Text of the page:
How information can make us happy or miserable, and why we sometimes avoid it and sometimes seek it out.
How much information is too much? Do we need to know how many calories are in the giant vat of popcorn that we bought on our way into the movie theater? Do we want to know if we are genetically predisposed to a certain disease? Can we do anything useful with next week's weather forecast for Paris if we are not in Paris? In Too Much Information, Cass Sunstein examines the effects of information on our lives. Policymakers emphasize “the right to know,” but Sunstein takes a different perspective, arguing that the focus should be on human well-being and what information contributes to it. Government should require companies, employers, hospitals, and others to disclose information not because of a general “right to know” but when the information in question would significantly improve people's lives.
Sunstein argues that the information on warnings and mandatory labels is often confusing or irrelevant, yielding no benefit. He finds that people avoid information if they think it will make them sad (and seek information they think will make them happy). Our information avoidance and information seeking is notably heterogeneous—some of us do want to know the popcorn calorie count, others do not. Of course, says Sunstein, we are better off with stop signs, warnings on prescriptions drugs, and reminders about payment due dates. But sometimes less is more. What we need is more clarity about what information is actually doing or achieving.
About the Author
Cass R. Sunstein, Robert Walmsley University Professor at Harvard Law School, was Administrator of the White House Office of Information and Regulatory Affairs in the Obama administration. He was the recipient of the 2018 Holberg Prize, one of the largest annual international research prizes awarded to scholars who have made outstanding contributions to research in the arts and humanities, social science, law, or theology. He is the author of The Cost-Benefit Revolution, How Change Happens (both published by the MIT Press), Nudge: Improving Decisions about Health, Wealth, and Happiness (with Richard H. Thaler), and other books.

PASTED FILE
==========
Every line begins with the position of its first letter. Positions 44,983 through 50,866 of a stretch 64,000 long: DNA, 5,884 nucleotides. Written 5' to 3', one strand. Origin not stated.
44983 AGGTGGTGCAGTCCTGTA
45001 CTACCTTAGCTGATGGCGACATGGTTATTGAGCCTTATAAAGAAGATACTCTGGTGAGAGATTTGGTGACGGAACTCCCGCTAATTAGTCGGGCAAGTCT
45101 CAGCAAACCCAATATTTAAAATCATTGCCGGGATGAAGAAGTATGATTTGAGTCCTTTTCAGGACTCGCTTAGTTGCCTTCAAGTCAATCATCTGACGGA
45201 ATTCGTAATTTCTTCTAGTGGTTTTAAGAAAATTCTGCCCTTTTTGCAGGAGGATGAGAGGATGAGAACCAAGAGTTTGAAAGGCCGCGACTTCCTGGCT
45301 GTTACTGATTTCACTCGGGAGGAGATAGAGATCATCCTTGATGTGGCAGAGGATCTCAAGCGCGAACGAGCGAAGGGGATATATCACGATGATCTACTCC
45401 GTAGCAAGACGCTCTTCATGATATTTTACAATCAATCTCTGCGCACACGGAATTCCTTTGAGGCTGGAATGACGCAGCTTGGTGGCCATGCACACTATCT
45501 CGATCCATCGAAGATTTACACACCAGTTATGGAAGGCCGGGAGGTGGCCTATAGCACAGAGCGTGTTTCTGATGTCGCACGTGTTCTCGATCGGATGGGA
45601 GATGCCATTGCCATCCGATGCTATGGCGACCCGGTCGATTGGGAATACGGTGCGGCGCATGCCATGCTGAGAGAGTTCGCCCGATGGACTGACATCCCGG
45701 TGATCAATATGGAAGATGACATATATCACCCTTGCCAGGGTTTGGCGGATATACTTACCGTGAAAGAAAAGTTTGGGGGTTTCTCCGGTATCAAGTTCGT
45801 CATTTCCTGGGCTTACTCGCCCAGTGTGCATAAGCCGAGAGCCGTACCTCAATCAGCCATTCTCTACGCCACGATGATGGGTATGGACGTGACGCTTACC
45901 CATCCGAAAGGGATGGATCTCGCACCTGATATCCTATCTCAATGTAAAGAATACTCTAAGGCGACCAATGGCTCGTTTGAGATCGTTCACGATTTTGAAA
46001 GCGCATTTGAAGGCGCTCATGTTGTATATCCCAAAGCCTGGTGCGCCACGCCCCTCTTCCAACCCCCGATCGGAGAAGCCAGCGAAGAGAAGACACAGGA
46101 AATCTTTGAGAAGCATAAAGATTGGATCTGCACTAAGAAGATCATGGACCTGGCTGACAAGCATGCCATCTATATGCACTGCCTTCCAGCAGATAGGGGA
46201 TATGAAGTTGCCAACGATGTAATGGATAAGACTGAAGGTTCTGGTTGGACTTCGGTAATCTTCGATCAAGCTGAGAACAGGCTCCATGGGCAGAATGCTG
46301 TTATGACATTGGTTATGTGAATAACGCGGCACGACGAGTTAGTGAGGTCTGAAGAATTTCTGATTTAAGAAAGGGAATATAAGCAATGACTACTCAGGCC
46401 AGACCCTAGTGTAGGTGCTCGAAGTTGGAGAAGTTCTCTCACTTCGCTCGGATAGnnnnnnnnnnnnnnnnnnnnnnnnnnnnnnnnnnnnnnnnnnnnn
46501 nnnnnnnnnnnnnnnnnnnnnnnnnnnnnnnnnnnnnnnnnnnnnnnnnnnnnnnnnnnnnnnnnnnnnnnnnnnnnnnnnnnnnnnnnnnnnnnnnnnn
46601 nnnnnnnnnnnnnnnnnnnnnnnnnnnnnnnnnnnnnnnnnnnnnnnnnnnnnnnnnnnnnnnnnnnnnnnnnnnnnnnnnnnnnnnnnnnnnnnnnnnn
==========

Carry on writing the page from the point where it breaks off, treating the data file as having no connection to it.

“The book actually delivers something stranger and more interesting than the announced thesis: a tour of human biases that end up creating 'behavioral market failures.' Too Much Information doesn’t replace that generational certainty with a new one, but it does make it impossible to continue regarding information disclosure as an uncomplicated good.” – New York Times Book Review
"Sunstein's book is an invaluable font of information about the many burdens of disclosing too much information." –Reason
"An accessible treatise on the need to ensure that information improves citizens’ wellbeing with a narrative [that] is clear and relatable." – Kirkus Reviews “Sunstein writes in clear, accessible language throughout. This balanced and well-informed take illuminates an obscure but significant corner of government policy making.” –Publishers Weekly
“Anyone who’s ever tried to read Apple’s Terms & Conditions contract knows what this Harvard Law prof is talking about as he weighs the legal and psychological implications, as well as the benefits and drawbacks, of information disclosure.” –The Globe & Mail
"Classic Cass Sunstein: Keen insights and bracingly clear prose fill every page. The chapter on Facebook alone is a compelling reason to read Too Much Information." – Robert H. Frank, H. J. Louis Professor of Management and Professor of Economics, Cornell Johnson Graduate School of Management; author of Under the Influence: Putting Peer Pressure to Work
"Once again Cass Sunstein shows that evaluating policy questions with evidence and rigor not only leads to better governance but can be intellectually exhilarating." – Steven Pinker, Johnstone Professor of Psychology, Harvard University; author of Enlightenment Now
"Years at the White House uniquely prepared Cass — a worldrenowned behavioral scientist — to write this important book. His mustread arguments about when governments should and should not require companies to disclose information draw on entertaining anecdotes supported by rigorous research." – Katy Milkman, Professor, The Wharton School of the University of Pennsylvania; host of the Choiceology podcast
"Cass Sunstein offers a unique and incredibly valuable perspective on information and how it affects people’s choices, presented in a masterful way." – Linda Thunstrom, Assistant Professor, Department of Economics, University of Wyoming
"Sunstein offers an endless supply of thoughtprovoking and accessible examples to highlight the fascinating questions at the heart of information disclosure policy. This book changed how I think about what information to seek out in my own life." – Jacob Goldin, Associate Professor of Law, Stanford Law School